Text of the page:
© Alexey Novikov |

Barely two weeks after founder Fred Smith handed over the reins of FedEx to his anointed successor, Raj Subramaniam, the integrator has revealed a major change in its boardroom and a greater focus on financials.

Management has raised the quarterly dividend by more than 50%, tied executive compensation and investment to shareholder return performance and brought in two external directors to the board, with a third to follow.

To the delight of shareholders, FedEx announced the quarterly dividend would be raised 53%, to $1.15 per share on its common stock.

UPS had lifted its quarterly dividend 49% in February.

FedEx has also tied executive compensation as well as investment to shareholder return. Capital expenditure is going to be viewed in terms of percentage of revenue, which has been lowered from previous years for fiscal years 2023 through 2025, with a view to further decline of capital intensity in subsequent years. As a result, investment is set to decline.

FedEx has projected $7.2bn in capital expenditure for fiscal 2022.

To move the company in the new direction, two new directors have been nominated, Amy Lane, a former Wall Street investment banker, and Jim Vena, who has held senior positions at Union Pacific and Canadian National Railway.

A third director will be nominated upon mutual agreement between FedEx top brass and activist shareholder DE Shaw, a company with $60bn in assets under management and holds about 1m shares in FedEx. The company has been a big driver for the changes.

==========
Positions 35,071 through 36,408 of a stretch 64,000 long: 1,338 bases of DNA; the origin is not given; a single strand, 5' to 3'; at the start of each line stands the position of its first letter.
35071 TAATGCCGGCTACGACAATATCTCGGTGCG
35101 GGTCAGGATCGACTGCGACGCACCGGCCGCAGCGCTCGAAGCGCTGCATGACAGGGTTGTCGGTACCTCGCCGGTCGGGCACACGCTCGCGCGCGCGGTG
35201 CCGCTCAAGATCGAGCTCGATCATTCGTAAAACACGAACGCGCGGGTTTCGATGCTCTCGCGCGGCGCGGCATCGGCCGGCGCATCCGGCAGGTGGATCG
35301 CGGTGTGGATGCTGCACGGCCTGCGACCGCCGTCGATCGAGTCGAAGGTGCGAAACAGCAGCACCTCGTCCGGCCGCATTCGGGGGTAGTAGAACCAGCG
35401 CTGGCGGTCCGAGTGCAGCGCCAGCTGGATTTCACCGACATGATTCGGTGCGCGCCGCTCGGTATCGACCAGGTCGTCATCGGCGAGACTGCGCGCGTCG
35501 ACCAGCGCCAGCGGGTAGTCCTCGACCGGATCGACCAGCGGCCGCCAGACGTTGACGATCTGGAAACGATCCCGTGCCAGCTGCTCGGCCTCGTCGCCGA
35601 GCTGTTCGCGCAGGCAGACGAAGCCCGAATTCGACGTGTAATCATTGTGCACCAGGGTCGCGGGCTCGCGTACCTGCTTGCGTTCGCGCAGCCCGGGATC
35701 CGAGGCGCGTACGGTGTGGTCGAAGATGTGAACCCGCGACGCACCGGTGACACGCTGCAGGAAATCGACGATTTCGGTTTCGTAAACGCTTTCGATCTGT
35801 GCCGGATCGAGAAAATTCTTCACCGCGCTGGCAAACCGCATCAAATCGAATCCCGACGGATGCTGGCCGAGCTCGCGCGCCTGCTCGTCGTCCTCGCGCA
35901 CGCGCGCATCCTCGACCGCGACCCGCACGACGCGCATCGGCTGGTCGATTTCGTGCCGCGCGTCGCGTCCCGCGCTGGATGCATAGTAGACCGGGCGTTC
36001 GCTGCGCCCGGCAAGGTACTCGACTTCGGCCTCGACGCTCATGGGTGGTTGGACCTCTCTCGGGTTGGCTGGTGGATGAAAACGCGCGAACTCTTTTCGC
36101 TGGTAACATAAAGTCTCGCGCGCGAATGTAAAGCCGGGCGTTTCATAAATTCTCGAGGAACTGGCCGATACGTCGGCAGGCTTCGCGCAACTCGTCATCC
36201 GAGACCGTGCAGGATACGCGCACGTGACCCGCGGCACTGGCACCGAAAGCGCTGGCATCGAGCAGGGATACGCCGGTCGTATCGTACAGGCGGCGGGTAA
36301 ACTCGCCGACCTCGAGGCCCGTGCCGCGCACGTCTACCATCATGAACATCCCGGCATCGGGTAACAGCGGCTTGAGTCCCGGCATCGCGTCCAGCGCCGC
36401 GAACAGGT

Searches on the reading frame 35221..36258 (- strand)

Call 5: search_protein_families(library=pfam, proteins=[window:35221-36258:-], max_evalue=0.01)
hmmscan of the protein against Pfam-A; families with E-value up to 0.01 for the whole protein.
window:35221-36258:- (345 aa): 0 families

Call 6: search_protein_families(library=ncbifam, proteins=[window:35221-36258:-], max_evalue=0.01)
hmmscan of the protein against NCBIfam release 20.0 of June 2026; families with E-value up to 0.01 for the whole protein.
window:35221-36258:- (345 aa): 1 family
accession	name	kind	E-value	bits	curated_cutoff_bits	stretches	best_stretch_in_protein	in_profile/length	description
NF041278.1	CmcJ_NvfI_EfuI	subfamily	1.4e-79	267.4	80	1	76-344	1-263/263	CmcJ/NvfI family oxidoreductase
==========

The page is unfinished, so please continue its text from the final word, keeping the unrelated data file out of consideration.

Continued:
“We appreciate the collaboration with the DE Shaw group, a long-time FedEx stockholder, with which we have maintained an ongoing and constructive dialogue in reaching this agreement,” Mr Subramaniam said.

In its announcement, FedEx called the changes “a series of long-planned business and corporate governance actions consistent with the company’s efforts to drive long-term value creation for all stakeholders”, which suggests the discussions with DE Shaw have been going on for some time. It also implies that Mr Smith was involved in the decision, but unveiling the changes two weeks after he reduced his involvement to the role of executive chairman indicates that they are to be viewed as the mark of the new leadership of the company.

Financial analysts have read the announcement as a pivot from Mr Smith’s overarching focus on growth to increased attention to shareholder value. A note from Morgan Stanley suggests it indicates a shift from growth to taking cash out of the business.

A stronger focus on financials could bring up the old question of merging the Express and Ground units. They have been kept separate, operationally, but bringing them together would generate cost savings in the hundreds of millions of dollars.

Investors welcomed the news from the boardroom and FedEx shares climbed more than 12%, regaining falls seen so far this year.

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